Get to know Slovenian wine - Podravje region, Prekmurje wine district
In this post, I am presenting You the Prekmurje wine district, which is a part of the Podravje wine region.
Prekmurje wine district has a fair share of Hungarian influence. It is the second smallest Slovenian wine district. In 2015 an observation tower was built in the Lendava vineyards, called Vinarium. The tower is offering fantastic views of four countries: Slovenia, Hungary, Croatia, and Austria.
Position and geographical features:
Prekmurje is in the northeastmost part of Slovenia. The Mura River is close to it, and it borders Austria and Hungary. Prekmurje is considered a flat region, but it also has a hilly part, which is where we can found all of the vineyards in the region.
Climate and soil:
Prekmurje has a continental climate with hot summers and cold winters. The rainfall levels are the lowest in this part of Slovenia. Due to the climate, the wines are “bigger” and with lower acidity levels than the wines in Štajerska Slovenia.
Prekmurje district has two sub-districts called Lendava and Goričko. The Lendava sub-district has steep vineyards on marly soils, the vineyards are planted on very long rows. The Goričko sub-district lies on the Austrian border, and the vineyards are less steep and more diverse. The soil here is sandy, loamy, marly, and volcanic – it produces mineral wins.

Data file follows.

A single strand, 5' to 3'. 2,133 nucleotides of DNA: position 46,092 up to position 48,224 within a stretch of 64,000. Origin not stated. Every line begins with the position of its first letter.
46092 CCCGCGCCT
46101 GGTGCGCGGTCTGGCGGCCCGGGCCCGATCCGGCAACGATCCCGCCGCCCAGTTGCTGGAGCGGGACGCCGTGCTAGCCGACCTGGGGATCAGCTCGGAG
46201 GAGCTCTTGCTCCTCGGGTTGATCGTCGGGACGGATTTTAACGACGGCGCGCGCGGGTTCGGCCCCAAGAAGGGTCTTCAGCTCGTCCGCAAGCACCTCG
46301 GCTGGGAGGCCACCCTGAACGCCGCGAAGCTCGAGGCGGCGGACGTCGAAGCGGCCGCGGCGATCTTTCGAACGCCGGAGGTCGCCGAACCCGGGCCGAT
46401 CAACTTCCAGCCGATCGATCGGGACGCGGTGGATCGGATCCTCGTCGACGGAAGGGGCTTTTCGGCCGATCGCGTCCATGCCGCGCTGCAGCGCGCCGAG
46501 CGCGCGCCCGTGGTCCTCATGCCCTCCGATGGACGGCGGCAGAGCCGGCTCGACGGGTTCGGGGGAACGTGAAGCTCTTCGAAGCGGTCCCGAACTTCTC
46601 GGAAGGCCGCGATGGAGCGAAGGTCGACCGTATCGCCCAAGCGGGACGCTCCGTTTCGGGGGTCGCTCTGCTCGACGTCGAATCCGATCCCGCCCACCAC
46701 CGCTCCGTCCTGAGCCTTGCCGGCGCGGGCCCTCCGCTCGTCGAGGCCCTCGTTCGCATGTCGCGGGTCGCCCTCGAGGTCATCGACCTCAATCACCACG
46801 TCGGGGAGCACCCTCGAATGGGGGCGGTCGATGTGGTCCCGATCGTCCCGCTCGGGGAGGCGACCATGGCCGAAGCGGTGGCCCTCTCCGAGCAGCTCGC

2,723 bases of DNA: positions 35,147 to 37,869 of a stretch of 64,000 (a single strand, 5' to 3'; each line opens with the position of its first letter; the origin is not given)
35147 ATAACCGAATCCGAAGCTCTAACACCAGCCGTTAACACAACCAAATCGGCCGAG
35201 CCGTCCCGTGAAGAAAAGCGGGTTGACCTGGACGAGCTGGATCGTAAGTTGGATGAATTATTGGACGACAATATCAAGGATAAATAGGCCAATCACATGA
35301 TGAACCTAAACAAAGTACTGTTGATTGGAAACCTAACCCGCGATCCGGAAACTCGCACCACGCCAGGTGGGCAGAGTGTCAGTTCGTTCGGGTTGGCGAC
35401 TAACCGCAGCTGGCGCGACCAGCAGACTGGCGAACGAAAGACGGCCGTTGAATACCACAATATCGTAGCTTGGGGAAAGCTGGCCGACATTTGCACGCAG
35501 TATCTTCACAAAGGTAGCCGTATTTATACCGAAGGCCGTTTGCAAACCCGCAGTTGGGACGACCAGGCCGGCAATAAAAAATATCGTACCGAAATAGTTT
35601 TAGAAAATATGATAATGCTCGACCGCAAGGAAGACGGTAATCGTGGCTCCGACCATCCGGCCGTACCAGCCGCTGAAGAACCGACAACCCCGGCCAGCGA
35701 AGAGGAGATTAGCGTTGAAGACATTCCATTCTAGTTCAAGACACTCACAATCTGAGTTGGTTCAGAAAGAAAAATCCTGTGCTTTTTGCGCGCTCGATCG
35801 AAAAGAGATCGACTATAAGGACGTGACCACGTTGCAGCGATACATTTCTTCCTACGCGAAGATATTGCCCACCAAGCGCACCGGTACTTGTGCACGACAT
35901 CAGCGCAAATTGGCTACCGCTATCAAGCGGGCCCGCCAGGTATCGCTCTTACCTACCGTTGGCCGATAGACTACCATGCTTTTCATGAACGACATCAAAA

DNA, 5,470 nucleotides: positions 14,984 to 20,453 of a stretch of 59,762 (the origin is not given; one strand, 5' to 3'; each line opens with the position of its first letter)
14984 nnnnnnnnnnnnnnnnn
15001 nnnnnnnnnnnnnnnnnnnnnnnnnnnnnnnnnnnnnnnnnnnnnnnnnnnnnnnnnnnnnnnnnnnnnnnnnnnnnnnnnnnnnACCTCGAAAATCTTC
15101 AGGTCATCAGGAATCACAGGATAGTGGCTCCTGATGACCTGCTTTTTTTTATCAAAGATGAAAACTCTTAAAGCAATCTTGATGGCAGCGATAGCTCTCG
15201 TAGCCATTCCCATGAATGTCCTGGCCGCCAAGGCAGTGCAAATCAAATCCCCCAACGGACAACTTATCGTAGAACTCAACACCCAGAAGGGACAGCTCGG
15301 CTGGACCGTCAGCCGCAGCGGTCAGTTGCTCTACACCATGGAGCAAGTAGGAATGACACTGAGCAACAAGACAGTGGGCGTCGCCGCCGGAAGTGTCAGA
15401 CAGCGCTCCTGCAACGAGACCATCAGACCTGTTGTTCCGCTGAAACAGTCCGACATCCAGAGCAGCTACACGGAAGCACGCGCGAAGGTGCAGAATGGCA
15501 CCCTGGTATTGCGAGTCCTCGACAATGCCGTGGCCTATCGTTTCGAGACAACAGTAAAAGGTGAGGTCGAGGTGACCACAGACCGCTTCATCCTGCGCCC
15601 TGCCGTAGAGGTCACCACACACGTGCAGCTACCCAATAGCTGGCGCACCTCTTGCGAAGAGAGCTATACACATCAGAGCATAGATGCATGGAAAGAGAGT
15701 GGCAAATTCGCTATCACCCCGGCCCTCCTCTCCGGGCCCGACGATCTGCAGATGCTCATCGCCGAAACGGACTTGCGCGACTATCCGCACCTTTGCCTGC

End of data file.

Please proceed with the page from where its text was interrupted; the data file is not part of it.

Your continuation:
What grows there:
Prekmurje can offer mostly easy-going white blends. Those usually are consumed locally and mix with mineral water. Since 2007 the Marof winery is producing some exceptional wines. Their Welschriesling can be considered the best example of the variety in Slovenia. The Riesling is coming from volcanic soils of Kramarovci offering very distinctive minerality. Some other great examples of the Marof winery are Chardonnays and Sauvignon Blanc from the Breg and Cru lines. They are best in producing Blaufränkish.
Another winery showing potential is Gjerkeš with its Chardonnay wines.
Prekmurje district in a nutshell:
Source: Slovenia Winemaking country, by Robert Gorjak. Page 94-99.